Pulling Weeds from the Landscaping Bed and From the Marriage Bed

As we pulled into the driveway from a weeklong vacation, I immediately went back in time and experienced the pre-vacation regret. You know, it is that feeling you have when you wish you had pushed yourself even harder before you left, so that when you got home you could extend the vacation relaxation period. I meant to weed the front landscaping bed in our yard. It is the first bed I see when I get close to the house and the recent rains encouraged even more weeds to cultivate, come to life and conquer the area underneath the Dogwood tree. Just like this home-from-vacation mode, it also experienced signs of duress.

MIKE: Signs…I’d say more like immediate whiplash in mid-sentence. After an eleven-hour drive home I was tired and wanted to go to bed. My wife started to say, thanks for driving, when she turned her head and said, “Oh, my gosh, I can’t tell what we planted and what are weeds. We have some work ahead of us this week.” Just what a guy wants to hear, when all I want to do is stretch my legs and give my eyes a rest for a bit, before unloading the car.

The next day I hopped out of bed, gently nudged my husband and said let’s go weed and get that done early before the sun gets too hot. I should have remembered that mornings work at a different pace in our house. My husband is a night owl, and I like to get things done, well, NOW, before anything else distracts us; diversion is a high probability with four kids and three dogs. The likelihood of distraction is even higher when it is a job that is not all that fun in the first place.

MIKE: It was neither a nudge, nor a sweet whisper in my ear. It was a push for sure, AND, what motivated me was avoiding another conversation about weeds. After I unloaded the car last night, we had a discussion that crossed from weeds in the yard to weeds in our marriage, and the need to prune the plants to allow for more good growth. Somewhere in my groggy state, I could not tell immediately if she meant let’s actually pull weeds or have another marital conversation about kids, priorities and getting on the same page.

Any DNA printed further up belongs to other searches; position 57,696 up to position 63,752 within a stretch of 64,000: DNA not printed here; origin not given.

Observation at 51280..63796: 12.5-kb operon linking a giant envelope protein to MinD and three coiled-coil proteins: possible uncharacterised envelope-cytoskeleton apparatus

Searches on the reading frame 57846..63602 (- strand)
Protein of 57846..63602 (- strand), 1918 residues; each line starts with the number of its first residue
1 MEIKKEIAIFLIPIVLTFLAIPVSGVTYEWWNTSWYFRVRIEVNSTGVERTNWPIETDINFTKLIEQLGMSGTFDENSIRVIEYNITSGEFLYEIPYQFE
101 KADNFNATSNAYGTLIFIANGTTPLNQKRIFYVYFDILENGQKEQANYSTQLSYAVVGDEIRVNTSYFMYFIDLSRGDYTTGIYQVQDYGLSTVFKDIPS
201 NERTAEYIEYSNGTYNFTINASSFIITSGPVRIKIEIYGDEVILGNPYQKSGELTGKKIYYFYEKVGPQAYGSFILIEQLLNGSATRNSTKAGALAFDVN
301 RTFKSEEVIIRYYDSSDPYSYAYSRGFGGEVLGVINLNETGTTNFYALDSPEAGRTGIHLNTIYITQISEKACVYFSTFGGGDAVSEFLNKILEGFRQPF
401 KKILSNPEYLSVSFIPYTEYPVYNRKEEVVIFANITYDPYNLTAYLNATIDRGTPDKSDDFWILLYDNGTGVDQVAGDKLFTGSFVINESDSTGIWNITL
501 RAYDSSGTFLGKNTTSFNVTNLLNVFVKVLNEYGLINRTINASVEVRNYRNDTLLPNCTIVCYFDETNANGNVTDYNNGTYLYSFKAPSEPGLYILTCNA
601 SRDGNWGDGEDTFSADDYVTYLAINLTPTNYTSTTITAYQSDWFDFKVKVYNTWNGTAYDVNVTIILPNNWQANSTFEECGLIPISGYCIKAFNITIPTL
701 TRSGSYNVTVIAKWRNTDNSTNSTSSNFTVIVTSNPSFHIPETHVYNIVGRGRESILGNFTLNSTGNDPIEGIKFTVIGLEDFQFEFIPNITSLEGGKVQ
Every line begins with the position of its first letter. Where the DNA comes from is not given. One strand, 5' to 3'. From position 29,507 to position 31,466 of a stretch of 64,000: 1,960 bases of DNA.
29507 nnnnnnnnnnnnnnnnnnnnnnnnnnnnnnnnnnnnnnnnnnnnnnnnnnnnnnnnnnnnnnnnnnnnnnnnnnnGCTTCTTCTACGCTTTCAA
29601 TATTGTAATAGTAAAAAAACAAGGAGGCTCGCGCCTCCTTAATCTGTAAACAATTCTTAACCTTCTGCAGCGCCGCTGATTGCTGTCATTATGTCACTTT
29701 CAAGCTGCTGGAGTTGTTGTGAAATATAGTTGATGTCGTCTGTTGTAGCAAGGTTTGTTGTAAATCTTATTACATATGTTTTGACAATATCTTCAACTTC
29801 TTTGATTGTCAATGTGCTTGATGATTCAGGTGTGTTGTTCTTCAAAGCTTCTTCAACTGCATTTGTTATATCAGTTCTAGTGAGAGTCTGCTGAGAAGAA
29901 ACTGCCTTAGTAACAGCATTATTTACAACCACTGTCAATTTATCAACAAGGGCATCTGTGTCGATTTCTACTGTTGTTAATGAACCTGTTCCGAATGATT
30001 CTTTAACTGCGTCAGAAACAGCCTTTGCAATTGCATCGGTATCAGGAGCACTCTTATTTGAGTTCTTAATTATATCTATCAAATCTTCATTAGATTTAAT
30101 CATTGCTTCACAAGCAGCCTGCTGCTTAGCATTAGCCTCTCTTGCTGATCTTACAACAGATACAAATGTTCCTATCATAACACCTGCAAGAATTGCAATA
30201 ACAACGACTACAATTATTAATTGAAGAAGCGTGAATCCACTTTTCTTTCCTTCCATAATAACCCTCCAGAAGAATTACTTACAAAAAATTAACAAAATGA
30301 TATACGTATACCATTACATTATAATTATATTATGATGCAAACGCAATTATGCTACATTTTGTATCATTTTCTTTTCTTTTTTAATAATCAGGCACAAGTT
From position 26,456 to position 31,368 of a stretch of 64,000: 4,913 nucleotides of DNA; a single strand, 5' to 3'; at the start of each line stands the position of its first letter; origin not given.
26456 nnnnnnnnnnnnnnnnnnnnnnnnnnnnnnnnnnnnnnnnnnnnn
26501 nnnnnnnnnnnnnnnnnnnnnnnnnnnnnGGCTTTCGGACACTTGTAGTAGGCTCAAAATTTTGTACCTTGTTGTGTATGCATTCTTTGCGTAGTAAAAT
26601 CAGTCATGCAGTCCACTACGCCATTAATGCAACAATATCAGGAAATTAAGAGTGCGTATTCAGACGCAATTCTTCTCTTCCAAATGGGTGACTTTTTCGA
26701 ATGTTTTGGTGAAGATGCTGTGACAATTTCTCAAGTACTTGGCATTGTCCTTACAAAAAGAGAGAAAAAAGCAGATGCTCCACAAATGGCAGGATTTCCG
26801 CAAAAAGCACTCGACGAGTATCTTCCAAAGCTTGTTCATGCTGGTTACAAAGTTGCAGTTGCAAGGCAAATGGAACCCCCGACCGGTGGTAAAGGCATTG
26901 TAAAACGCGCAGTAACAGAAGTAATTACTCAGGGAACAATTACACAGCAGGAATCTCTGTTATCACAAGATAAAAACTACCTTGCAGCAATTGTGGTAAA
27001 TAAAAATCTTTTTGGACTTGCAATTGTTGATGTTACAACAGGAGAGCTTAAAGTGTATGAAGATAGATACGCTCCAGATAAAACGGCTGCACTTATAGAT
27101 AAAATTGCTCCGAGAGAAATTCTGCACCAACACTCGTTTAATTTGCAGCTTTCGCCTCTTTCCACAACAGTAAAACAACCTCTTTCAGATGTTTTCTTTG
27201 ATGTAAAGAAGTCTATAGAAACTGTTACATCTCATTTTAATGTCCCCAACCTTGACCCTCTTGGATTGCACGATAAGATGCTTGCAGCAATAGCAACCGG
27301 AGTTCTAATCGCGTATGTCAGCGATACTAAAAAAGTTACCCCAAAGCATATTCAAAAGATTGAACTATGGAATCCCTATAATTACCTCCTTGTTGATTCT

At 7:30 in the morning we started weeding. At first the 8-foot-by-4-foot bed looked overwhelming with all of the overgrowth. Once we started to pull, however, we together made piles of “yuk” on the grass. Some of the plants had a mixture of green stems and brown stems. In the pruning process, some of the good greens got pulled up with the dead stalks; however, we knew it was the right thing to do.

MIKE: About a half hour in I have to say it felt good. We did not talk much, which I preferred, but somehow we worked in unison toward the same goal. Our lower backs felt the pinch of bending over for extended periods of time, but, to my amazement, she agreed that we would only do this one bed today; therefore, we pushed through the pain. As the weeds disappeared, the healthy plants had more room to grow and bloom.

We both changed our attitude in the process of cleaning out that area of the yard. We even joked that couples that weed together, stay together. In the process of tidying up, I was reminded of a chapter from the book Crossroads, written by Paul William Young, author of the better-known book, The Shack. The main character in Crossroads “awakens” after an illness and described his heart as a moss-filled landscape; over time it clears.

Let me be clear about something, I don’t like to weed. I am not now, and don’t predict in the future, I will be a weeding volunteer extraordinaire. I do see the benefits though of clearing the way for rich, energy-giving growth; getting rid of the junk that is filling the space; and ultimately pruning bad growth that will suck the life out of beauty. That message is universal.

MIKE: Funny thing is, at about 45 minutes into the job, she got a work-related call. In fairness to her, she told me it was coming. I got so motivated in the yard cleanse that I kept going. It gave me time to actually go beyond the surface of the argument last night about – kids, dogs, money, priorities, you name it – to see that taking time out to clean, clear, and prune is good for any fertile ground. No, we won’t be adding more kids, but we have a lot of landscape left after 24 years of marriage to plant new ideas and deepen the healthy roots that are already there.

I know things happen for a reason, but somehow, I still don’t actually see it until after the fact. Had we weeded before vacation, it would have been just another task to rush through and check off the list without a second thought. Post vacation, after we cleaned the bed, we added mulch and some yard art to give it a new look, took a walk and enjoyed the fruits of our labor.

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